Lingering Questions from the Random Quote Generator project

My code satisfies the requirements. It works, so I marked it completed.

Even so, it’s not great. My Javascript is a mix of regular JS and jQuery, not what I would choose, but FCC didn’t teach how to do it all in JS. I don’t even understand some of the code I used.

First, here’s the URL to the Codepen, so you can view the code in full:

  1. There are two main areas of code: the part that gets a randomly generated quote, and the part that gets a randomly generated background color. The quote part sits nicely inside a function. Every time I try to enclose the color part in a function, it stops working. (One of several reasons why I want it in a function is so it’ll generate a color on page load.)

  2. I originally had the New Quote div as a button, but the button showed a square outline, even when I set the border to 0 or to 1px, same color as the button. Is there a way to get rid of that outline so I can change it back to a button?

  3. I got the code for generating the random background color from a Dash project (from the coding bootcamp General Assembly), but I don’t actually know what it means. The line in question is:

var randomRGB = "rgb("+red+", "+green+", "+blue+")";

Full disclosure: I tried asking on another forum, but I didn’t understand the answer. I do get that the whole thing is a strong, so it’s all enclosed in quotes for that reason. What I don’t understand is the “+color+” parts. I was told it’s to concatenate them, but what is going on there? In regular concatenation, the plus signs aren’t inside quotes, and they’re not doubled. And why are there quotes inside of the main string quotes? How would I to generalize this to use it in another context?

I think there was another question, but my neighbor is blasting noise through the walls and I can’t think any more.

Button Appearance

You can override the default appearance of elements by changing their appearance property

.bttn {
-webkit-appearance: none;
-moz-appearance: none;
appearance: none;

I really believe you should use the button element, and get into the habit of using semantic elements. There is a great article I read that talks about the different use cases between <anchor>, <button>, and <input>. I can dig it up for you if you want.

Random Colors & Vanilla JavaScript

Yeah that’s the problem with learning jQuery first. I don’t like that they only teach you jQuery here. I also don’t like the examples Codecademy uses. They’re both not comprehensive. My probelm starting out was I didn’t know what jQuery was doing and I couldn’t tell the difference between writing jQuery or regular JS.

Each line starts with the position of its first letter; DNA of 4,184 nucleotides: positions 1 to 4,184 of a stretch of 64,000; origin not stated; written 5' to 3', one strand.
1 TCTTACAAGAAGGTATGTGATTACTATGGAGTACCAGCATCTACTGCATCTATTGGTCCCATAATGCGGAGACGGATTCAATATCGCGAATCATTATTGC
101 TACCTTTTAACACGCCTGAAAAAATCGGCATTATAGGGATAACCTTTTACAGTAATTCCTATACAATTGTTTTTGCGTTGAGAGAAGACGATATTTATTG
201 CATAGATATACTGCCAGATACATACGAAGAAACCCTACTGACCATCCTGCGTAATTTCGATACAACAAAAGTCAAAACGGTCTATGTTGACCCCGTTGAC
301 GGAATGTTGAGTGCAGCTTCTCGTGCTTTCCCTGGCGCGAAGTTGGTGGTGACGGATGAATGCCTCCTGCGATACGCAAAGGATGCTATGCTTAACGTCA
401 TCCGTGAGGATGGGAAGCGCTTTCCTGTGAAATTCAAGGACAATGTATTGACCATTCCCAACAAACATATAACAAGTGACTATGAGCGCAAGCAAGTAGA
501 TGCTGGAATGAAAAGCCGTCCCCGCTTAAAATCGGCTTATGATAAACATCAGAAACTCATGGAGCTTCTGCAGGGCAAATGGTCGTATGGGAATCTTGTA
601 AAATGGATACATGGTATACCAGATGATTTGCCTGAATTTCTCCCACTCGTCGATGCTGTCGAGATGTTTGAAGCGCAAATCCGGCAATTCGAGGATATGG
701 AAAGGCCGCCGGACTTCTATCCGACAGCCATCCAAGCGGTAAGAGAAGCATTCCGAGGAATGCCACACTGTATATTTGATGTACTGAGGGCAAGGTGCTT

It’s pretty easy to do this in regular JS. I made a codepen practicing with random colors. I use the Math.random() to get a random number between 0 and 1 and multiply it by the total rgb value 255, because I don’t want to have to translate it into HEX values. For example if Math.random() returns 0.2. Then 0.2 x 255 is 51. This is the result

// Random Colors in JS (Vanilla)
let element = document.querySelector("body"); = "rgb( " + Math.round(Math.random() * 255) + ", " + Math.round(Math.random() * 255) + ", " + Math.round(Math.random() * 255) + ")" + ;

So what the code you grabbed from Dash is doing is storing this random calculation in three variables, one for red, green, and blue. Same thing I did above.

Take a look at my pen, it’s pretty simple.

My pen doesn’t have comments, so here they are:

window.setInterval(function(){ // Repeat this code every 500 miliseconds

  // Target an element
    /* Target a random <li> element */
    (Math.round(Math.random() * document.querySelectorAll("li").length ))
  ].style.background = 
  "rgb(" + /* Assign a random value from 0 - 255 for Red, Green, and Blue in RGB() */
    (Math.random() * 255) + ", " +
    (Math.random() * 255) + ", " +
    (Math.random() * 255) + ")";

}, 500);

Some spacing might make it clearer:

var randomRGB = "rgb(" + red + ", " + green + ", " + blue + ")";

String 'rgb('
Variable `red`
String ', '
Variable `green`
String ', '
Variable `blue`
String ')'

Personally, I much prefer the ES6 template literal syntax. Using a template literal, you’d have this (functionally identical):

var randomRGB = `rgb(${red}, ${green}, ${blue})`;

var randomRGB = “rgb(”+red+", “+green+”, “+blue+”)";

In the above line of code, the plus signs are not inside quotes. They are between strings which are inside the quotes. When the line above executes, a possible value for randomRGB would be a string like below:

“rgb(237, 120, 64)”

Here is another way this could have been written with variables as the strings;

var rgbOpen = "rgb(";
var comma = ", ";
var close = ")";
var randomRGB = rgbOpen + red + comma + green + comma + blue + close;

EDIT: If you wanted to use normal hex values for the colors, you could do something like:

  for (var hexStr = "#", i = 0; i < 3; i++)
    hexStr += Math.floor(Math.random() * 255).toString(16);
  $("body").css("background-color", hexStr);  
  $("#newQuote").css("color", hexStr);

A possible value for hexStr above would look like: #ca5526

You could add the following line after you change the quote inside the getQuote function.


Then, all you have to do is use the function contents of your:

$(".color").click(function() {

but declare the function as:

function changeColor() {

You should not break the structure just because you didn’t like the way a real button looks. Use a button element, then work on CSS to make it look the way you want.

Also try to avoid so-called magic numbers, like 20 below:

var myQuote = Math.floor(Math.random() * 20);

It conveys no context, hence looks magical. Use length property of the array instead:

var myQuote = Math.floor(Math.random() * quoteCollection.length);

The calculation will also automatically be made if you add/remove quotes from the array later.

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